8. ^ Nkono in 'black magic' claim; BBC Sport, 7 February 2002
  9. ^ Nkono gets one-year ban; BBC Sport, 9 February 2002
  10. ^ Nkono ban lifted; BBC Sport, 16 April 2002
  11. ^ a b "Buffon: A big save is as important as a goal". FIFA.com. 6 May 2013. Retrieved 5 May 2014. 
  12. ^ Pietro Cabras (23 April 2012). "Vi ricordate N'Kono? Noi vi diciamo come vive" [Do you remember N'Kono? We'll tell you how he lives]. Corriere dello Sport (in Italian). Retrieved 19 October 2016. 
  13. ^ "Buffon: "Contro i portieri regole disumane"" [Buffon: "Inhumane regulations against goalkeepers"]. Corriere dello Sport (in Italian). 27 December 2013. Retrieved 19 October 2016. 
  14. ^ "Mondiali, -1: da Yashin a Buffon, i portieri nella storia" [World Cup, one day left: from Yashin to Buffon, the goalkeepers who made history] (in Italian). Sky Sport. 11 June 2014. Retrieved 19 October 2016. 
  15. ^ Valerio Clari (3 June 2009). "N'Kono c.t. del Camerun – Il mito che ispirò Buffon" [N'Kono Cameroon h.c. – The legend who inspired Buffon]. La Gazzetta dello Sport (in Italian). Retrieved 19 October 2016. 
  16. ^ "Nkono: I’m honoured to be Buffon’s inspiration". FIFA.com. 21 March 2016. Retrieved 19 October 2016. 
  17. ^ "Nkono, the acrobatic pioneer". FIFA.com. 5 August 2008. Retrieved 19 October 2016. 
  18. ^ "Qui sont les idoles de vos idoles?" [Who are the idols of your idols?] (in French). FIFA.com. 19 February 2016. Retrieved 19 October 2016.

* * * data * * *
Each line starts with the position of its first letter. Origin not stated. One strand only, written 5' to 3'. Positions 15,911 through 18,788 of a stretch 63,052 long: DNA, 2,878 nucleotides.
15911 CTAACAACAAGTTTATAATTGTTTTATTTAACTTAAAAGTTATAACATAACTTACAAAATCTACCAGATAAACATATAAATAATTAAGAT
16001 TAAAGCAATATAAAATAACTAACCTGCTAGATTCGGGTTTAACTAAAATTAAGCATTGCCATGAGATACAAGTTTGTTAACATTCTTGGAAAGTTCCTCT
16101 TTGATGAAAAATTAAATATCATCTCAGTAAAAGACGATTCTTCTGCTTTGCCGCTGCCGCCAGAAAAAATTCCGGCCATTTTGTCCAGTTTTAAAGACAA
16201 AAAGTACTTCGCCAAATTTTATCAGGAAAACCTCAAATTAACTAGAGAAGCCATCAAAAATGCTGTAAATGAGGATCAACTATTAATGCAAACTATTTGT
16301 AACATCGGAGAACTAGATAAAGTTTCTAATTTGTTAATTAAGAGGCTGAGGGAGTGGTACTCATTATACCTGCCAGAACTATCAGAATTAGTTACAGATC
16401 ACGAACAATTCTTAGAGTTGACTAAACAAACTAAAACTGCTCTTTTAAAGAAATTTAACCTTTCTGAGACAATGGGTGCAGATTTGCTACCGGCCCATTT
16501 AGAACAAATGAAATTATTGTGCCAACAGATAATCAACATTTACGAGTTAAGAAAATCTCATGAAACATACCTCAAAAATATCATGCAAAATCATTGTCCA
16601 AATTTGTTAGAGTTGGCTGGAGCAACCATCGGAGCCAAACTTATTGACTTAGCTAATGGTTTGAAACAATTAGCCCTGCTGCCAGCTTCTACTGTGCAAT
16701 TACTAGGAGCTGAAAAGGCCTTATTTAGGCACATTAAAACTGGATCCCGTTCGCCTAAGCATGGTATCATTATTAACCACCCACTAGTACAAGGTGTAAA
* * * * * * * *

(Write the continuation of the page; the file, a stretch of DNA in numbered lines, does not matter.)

19. ^ "Italia-Camerun e l'accusa di combine" [Italy-Cameroon and the match-fixing accusations] (in Italian). Mediaset. 2 March 2010. Retrieved 19 October 2016. 
  20. ^ James Horncastle (15 May 2014). "Best XI of the World Cup's greatest goalkeepers". ESPN FC. Retrieved 19 October 2016. 
  21. ^ de León, Mauricio Velázquez (2010). 20 Soccer Legends (First ed.). New York: Rosen Publishing. p. 32. ISBN 978-1-4358-9136-4. 
  22. ^ «Difficile de garder notre titre» («Hard to defend our title»); Le Figaro, 14 June 2010 (in French)
  23. ^ "Cameroon – List of Champions". RSSSF. Retrieved 24 June 2016. 
  24. ^ "African Club Competitions 1978". RSSSF. Retrieved 24 June 2016. 
  25. ^ "African Club Competitions 1980". RSSSF. Retrieved 24 June 2016. 
  26. ^ "Leverkusen 3–0 Espanyol". UEFA.com. 18 May 1988. Retrieved 24 June 2016. 
  27. ^ "N’Kono y sus vivencias en Bolivia, donde es un héroe con récord" [N’Kono and his experiences in Bolivia, where he is a heroe with a record]. Diario AS (in Spanish). 21 May 2016. Retrieved 24 June 2016. 
  28. ^ "African Nations Cup 1984". RSSSF. Retrieved 24 June 2016. 
  29. ^ "African Nations Cup 1986". RSSSF. Retrieved 24 June 2016. 
  30. ^ "African Player of the Year". RSSSF. Retrieved 24 June 2016. 

External links[edit]